With more shoppers seeking quality sirloin and ribeye, wholesalers are seeking a market for lower cuts
RED DEER — There is a growing trend among beef lovers to seek more organic and natural products.
Changing tastes and the desire for higher quality have been noticed by beef sellers who supply grocery stores and restaurants.
At Centennial Foods, the beef business is changing as more customers from food service, wholesale and retail are making specific requests.
Restaurants such as A&W and Earls that are seeking more growth hormone and antibiotic-free beef changed the conversation, said David Carriere of Centennial Foods.
“Consumers are more focused on higher-quality beef, so we are now competing with the retailer for the middle cuts,” he said at the Alberta Beef Industry Conference, held Feb. 15-17 in Red Deer.
“It is no longer the food service-wholesaler segregation that we have seen historically.… People want quality beef and they are going to pay for it.”
The company sells to institutions, food service and grocers across Western Canada.
More independent stores and butcher shops are emerging, and they want to differentiate themselves from Costco and Superstore. There is high demand for organic sirloin, strip loin and rib eye but less interest in other products.
“The challenge is, we have to work with suppliers to buy products in balance,” he said.
“If there is too much demand for one cut, what is done with the rest of it?”
The company imports from the United States and South Pacific when there are shortages. As well, it brings in more from the United States during barbecue season when everyone wants steak.
Beef constitutes about 50 percent of what it sells, but a shift has occurred in the last few years to-ward more poultry and seafood. The company has also noted shrinking demand because of changing demographics.
The baby boomer generation is eating less, while millennial are selecting a more varied diet and many new Canadians do not eat beef.
Organic meat is always in de-mand, said Mike Beretta, chief executive officer of Beretta Farms and One Earth Farms.
The company markets its products directly to a range of customers under a number of brand names.
“From day one it has been natural and organic,” he said.
“We stayed off the commodity train and did the direct marketing ourselves,” he said.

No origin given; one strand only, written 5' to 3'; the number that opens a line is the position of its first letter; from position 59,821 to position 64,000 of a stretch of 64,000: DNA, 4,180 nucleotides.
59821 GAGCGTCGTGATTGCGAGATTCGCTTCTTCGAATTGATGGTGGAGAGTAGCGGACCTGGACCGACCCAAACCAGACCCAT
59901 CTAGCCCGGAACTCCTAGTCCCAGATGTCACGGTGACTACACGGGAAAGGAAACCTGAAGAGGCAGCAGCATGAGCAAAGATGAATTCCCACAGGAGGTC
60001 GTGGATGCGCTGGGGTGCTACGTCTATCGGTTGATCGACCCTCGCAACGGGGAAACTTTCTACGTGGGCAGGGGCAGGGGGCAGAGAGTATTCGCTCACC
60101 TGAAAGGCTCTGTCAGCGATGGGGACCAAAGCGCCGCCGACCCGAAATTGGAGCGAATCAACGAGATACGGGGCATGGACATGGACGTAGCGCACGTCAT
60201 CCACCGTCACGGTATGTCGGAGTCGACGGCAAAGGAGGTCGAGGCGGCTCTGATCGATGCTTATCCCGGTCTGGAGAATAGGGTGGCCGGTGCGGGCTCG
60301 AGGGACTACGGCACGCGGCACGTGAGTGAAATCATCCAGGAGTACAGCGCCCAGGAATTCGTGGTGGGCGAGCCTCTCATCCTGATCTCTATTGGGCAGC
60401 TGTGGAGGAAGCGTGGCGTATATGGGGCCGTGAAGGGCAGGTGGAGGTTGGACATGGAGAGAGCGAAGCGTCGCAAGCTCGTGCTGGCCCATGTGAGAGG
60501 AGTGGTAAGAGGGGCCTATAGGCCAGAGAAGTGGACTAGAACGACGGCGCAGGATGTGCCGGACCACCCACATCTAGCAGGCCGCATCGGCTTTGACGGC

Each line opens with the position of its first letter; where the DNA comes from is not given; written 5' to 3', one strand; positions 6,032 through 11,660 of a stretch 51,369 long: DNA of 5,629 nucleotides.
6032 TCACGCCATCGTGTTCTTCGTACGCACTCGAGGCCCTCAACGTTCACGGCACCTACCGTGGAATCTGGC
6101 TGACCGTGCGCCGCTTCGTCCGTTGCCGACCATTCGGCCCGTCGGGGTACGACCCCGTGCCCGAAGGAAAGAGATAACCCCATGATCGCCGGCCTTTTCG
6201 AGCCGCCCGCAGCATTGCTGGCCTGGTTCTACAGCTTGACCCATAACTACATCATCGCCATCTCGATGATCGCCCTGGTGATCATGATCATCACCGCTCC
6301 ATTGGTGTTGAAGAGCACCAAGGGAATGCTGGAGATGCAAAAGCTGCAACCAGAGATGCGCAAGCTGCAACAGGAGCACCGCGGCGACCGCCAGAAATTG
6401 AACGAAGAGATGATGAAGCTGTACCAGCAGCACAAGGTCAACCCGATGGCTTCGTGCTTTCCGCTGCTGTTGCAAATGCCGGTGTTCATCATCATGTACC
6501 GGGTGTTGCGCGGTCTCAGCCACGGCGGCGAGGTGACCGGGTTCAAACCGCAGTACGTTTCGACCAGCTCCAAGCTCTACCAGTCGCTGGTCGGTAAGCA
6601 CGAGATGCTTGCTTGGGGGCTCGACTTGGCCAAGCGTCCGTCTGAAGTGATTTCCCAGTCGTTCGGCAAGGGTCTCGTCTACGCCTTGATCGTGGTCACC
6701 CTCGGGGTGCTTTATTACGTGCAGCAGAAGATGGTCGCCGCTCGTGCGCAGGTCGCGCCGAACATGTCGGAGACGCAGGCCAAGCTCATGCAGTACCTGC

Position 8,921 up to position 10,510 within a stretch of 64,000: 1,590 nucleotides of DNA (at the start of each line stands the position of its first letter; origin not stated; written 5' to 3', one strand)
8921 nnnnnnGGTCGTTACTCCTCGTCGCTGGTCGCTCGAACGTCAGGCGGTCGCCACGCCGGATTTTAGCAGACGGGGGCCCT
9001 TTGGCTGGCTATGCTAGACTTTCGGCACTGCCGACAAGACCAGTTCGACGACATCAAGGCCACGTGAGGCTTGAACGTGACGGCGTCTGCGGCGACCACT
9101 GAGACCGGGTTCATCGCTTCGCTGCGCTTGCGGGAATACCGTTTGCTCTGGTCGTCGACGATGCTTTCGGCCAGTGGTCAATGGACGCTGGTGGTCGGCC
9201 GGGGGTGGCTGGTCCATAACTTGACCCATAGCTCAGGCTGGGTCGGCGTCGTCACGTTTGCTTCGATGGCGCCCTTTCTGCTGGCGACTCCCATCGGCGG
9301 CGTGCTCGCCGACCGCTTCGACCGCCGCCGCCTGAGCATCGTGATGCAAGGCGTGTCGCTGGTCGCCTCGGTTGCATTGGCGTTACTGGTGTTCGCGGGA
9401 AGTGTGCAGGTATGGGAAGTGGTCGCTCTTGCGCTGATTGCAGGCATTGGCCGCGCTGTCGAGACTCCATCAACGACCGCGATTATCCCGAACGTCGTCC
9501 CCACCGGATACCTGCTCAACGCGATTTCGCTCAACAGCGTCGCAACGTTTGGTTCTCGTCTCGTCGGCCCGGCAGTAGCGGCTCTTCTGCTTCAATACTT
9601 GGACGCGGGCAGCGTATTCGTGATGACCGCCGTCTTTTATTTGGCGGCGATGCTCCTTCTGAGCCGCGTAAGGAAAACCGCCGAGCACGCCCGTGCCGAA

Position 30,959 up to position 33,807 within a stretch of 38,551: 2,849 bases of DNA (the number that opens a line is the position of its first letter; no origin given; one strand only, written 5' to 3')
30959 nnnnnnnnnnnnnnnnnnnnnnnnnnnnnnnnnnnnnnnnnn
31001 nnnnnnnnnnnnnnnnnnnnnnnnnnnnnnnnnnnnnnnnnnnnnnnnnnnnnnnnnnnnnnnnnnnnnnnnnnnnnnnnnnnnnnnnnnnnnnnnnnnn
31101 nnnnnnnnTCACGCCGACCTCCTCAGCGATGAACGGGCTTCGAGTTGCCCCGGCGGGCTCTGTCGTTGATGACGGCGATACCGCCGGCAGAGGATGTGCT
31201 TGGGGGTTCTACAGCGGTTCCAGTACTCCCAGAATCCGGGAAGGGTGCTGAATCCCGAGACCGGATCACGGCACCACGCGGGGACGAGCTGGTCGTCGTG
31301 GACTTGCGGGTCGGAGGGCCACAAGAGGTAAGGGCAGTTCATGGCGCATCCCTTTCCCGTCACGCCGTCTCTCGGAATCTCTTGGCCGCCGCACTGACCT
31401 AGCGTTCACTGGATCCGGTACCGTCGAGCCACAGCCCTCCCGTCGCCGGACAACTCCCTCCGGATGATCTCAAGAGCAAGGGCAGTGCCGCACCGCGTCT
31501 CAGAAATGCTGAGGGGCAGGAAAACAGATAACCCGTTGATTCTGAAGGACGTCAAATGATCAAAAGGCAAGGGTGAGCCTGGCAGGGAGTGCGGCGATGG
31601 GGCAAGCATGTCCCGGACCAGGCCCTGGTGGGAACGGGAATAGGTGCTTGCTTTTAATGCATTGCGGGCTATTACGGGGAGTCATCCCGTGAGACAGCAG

Beretta said the company remained strong during the market difficulties experienced during the BSE crisis in Canada be-cause it offered an organic niche product.
It is the main Canadian supplier to Earls, but it must also find customers for the parts of the carcass that high-end clients do not want.
“We have ongoing challenges to balance the whole carcass,” he said.
Smaller companies are also re-ceiving changing requests, said Mike Lovsin, president of Freson Bros., an independent grocery chain of 15 stores in rural Alberta.
“We started hearing about healthy choices from our customers,” he said.
“We are hearing in the last 18 months requests for more natural or organic.”
The business started as a butcher shop in Hinton and is committed to Alberta beef, pork and poultry. However, Lovsin said it realizes the organic market may become a subset product.
“We stake our reputation on Alberta beef,” he said.
“The best beef in the world is grown here. We need the Alberta shopping experience.”
However, significant shortages occur at certain times of the year so the company watches the markets and makes sure it has significant supply to cover high demand periods.
Servicing rural Alberta is also a challenge because many towns have seen their populations shrink when people employed in the oil and gas fields lost their jobs.
The remaining customers have traded down from higher end cuts to more ground meat.
People are also seeking convenience. A big seller for Freson Bros. is a ready-to-eat roast beef sandwich.
“We are still selling a lot of beef, but how the customers get it is different from five years ago,” Lovsin said.